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7 thoughts on “I Noticed Golden Financial Services is Working With Actify Solutions on Debt Validation”
Steve, please remove my personal email address from the published version of my last post. I must have made a mistake when I sent it to you.
I believe that after 30 years you are probably fine with disclosing your previous bankruptcy. I am sure most people would be. But it is 30 years old. What if it was only 11 or 12 years old? For most people that would be hard to confess.
Steve, I don’t mind people filing BK who truly need one. I do have a problem with people doing it for selfish reasons like “saving for retirement” or because they have a good lawyer who maneuvers them out of their obligations. I view bankruptcy kind of like welfare. If someone really needs it give it to them. It is different when they could be working but choose not to work because it is easier for you and I to pay their way.
Nearly half a million Chapter 7s are filed each year in America. That is half a million people who simply walk away without paying a dime to their creditors. Does that hurt me? Absolutely it does. The price of credit for all of us suffers as a result of those decision to just walk away from their obligations and hit the reset button like life is a video game. Is it right for my loans to cost more because others just don’t want to pay theirs? What if they were irresponsible spenders and savers all their life but now file BK to help their future? Is it my responsibility to help pay their debts so they can retire more comfortably?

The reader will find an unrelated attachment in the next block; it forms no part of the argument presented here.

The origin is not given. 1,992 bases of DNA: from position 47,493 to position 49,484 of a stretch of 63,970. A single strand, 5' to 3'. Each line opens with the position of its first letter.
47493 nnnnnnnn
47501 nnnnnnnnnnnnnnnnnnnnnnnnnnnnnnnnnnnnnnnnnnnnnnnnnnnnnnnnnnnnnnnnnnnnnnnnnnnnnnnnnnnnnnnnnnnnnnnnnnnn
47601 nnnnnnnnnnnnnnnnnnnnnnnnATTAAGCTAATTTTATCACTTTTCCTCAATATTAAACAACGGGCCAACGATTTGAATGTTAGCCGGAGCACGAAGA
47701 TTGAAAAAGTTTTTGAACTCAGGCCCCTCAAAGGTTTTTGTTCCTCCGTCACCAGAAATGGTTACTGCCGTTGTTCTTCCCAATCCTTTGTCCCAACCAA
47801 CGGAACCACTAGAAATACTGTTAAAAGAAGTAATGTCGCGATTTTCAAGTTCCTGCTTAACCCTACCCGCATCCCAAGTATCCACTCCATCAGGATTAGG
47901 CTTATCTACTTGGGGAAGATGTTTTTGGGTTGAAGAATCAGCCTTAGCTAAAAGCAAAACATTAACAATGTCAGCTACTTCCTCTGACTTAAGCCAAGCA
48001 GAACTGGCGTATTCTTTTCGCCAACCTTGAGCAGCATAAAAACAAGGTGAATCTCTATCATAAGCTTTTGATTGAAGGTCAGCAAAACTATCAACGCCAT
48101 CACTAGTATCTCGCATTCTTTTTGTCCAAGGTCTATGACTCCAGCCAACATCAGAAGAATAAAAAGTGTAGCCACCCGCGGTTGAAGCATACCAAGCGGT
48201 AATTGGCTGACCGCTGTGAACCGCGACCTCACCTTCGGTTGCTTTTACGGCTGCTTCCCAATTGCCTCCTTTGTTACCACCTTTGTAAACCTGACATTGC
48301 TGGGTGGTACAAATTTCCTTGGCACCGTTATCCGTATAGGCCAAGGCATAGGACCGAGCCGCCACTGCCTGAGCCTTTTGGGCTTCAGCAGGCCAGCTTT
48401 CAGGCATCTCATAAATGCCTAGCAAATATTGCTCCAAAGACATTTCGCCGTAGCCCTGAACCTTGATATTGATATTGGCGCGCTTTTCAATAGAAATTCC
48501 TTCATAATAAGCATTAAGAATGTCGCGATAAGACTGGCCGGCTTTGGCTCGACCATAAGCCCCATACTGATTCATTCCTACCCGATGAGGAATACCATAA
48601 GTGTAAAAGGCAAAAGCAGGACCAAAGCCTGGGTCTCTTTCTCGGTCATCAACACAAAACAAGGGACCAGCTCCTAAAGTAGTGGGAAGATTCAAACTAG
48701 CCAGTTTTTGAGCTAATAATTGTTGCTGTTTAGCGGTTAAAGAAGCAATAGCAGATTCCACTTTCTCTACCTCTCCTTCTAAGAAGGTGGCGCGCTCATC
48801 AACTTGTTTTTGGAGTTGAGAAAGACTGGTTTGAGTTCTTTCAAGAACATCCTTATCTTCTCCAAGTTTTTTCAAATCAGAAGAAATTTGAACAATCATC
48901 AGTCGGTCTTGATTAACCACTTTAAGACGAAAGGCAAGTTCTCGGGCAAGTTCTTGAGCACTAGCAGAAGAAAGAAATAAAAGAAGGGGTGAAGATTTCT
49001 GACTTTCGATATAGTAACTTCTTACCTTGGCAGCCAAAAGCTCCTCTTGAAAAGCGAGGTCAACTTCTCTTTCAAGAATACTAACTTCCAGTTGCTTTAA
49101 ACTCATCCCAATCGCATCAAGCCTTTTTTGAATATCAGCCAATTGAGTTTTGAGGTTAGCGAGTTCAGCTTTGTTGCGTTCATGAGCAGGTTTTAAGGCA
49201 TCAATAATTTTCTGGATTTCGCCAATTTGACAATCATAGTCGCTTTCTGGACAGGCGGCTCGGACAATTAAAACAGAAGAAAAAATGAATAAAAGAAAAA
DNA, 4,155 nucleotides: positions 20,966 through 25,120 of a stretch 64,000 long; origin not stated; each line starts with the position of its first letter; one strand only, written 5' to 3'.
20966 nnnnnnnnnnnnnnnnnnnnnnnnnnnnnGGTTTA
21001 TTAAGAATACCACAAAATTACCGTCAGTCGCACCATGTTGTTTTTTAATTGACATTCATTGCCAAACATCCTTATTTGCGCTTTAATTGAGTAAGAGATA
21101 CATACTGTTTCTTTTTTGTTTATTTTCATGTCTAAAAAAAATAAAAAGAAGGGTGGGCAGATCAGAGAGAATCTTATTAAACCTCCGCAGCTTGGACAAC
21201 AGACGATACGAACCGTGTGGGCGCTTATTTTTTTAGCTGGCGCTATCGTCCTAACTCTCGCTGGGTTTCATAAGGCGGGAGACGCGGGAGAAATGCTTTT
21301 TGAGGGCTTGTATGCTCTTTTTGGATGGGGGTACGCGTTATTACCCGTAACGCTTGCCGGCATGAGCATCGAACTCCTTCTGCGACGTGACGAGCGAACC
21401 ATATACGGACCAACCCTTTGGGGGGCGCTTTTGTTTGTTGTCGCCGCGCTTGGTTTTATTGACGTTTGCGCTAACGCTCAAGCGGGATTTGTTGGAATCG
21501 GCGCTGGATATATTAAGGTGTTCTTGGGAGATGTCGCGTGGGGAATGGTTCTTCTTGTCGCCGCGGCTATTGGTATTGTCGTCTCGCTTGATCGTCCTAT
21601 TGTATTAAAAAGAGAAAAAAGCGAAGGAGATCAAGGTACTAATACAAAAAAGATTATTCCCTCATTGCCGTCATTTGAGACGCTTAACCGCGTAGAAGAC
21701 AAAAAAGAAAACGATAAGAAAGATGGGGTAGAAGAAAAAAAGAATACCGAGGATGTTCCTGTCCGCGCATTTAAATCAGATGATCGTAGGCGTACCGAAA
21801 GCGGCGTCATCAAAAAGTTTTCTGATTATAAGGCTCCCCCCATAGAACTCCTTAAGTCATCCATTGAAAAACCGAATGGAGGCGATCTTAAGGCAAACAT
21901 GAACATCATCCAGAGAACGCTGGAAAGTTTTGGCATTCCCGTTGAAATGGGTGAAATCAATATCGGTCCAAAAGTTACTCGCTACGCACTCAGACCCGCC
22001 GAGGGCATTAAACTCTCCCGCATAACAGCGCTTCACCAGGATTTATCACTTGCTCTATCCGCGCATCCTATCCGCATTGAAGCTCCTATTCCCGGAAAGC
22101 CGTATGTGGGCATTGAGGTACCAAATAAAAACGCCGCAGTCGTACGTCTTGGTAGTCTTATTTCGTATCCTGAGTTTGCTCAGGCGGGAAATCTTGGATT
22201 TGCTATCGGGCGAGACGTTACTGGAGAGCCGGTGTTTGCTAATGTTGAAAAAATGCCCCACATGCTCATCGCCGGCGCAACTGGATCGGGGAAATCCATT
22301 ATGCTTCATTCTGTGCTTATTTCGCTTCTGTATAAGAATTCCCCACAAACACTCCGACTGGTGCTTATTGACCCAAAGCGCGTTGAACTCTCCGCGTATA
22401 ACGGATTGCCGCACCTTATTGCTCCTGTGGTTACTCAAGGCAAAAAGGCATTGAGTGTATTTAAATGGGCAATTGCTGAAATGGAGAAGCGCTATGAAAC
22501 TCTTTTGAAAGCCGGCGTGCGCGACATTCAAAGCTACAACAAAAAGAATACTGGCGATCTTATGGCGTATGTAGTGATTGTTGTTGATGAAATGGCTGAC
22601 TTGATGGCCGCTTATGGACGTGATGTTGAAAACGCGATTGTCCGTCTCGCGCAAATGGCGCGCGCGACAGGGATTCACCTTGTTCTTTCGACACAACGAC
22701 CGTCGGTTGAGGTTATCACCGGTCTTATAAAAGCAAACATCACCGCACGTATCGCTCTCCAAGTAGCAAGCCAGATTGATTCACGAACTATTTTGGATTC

It is far too easy to file Chapter 7 bankruptcy in this country and Americans need to take a real stand against it.
I’m not advocating bankruptcy is the only solution but it is the only solution backed by the power of law to forgive debts tax-free and give presumptive protections to consumers. It should be examined by debtors when considering their options.
When people hit a financial wall they have two choices, they can attempt to repair the past and sacrifice the future or they can close the door on the past and do better moving forward. Besides, there is no disputing that a Chapter 7 bankruptcy is the fastest way out of debt in the shortest time and for the least cost.
Thinking of saving for retirement is not a selfish concern because those who do not will wind up needing public benefits and that costs everyone tax dollars. You can’t make ends meet on Social Security alone. Pensions are a thing of the past. People not responsibly saving today will be a public burden in the future when they are out of time.
Immediately after my bankruptcy, I struggled with it. But once I bought the house and got the market rate mortgage I began to realize that my emotional issues and feelings about my bankruptcy were my feelings and had nothing to do with reality. Again, the facts back up that reality.
If people have negative thoughts about filing bankruptcy then they should also have negative thoughts about things like debt settlement or debt validation or any other approach other than repaying their creditors.
But the reason creditors don’t want payment after bankruptcy is that it is a legal black hole for them. It’s just like the reason creditors charge off debts after 180 days. It is a requirement and regulation.
If you really want to learn more about the reality of bankruptcy I invite you to become familiar with why the Founding Fathers of America made it part of the U.S. Constitution. Bankruptcy is an extension of English common law that had proven financially prudent to give merchants a fresh start when in impossible situations. If you want to look even further back, ancient religions even advocated for the forgiveness of debts every seven years.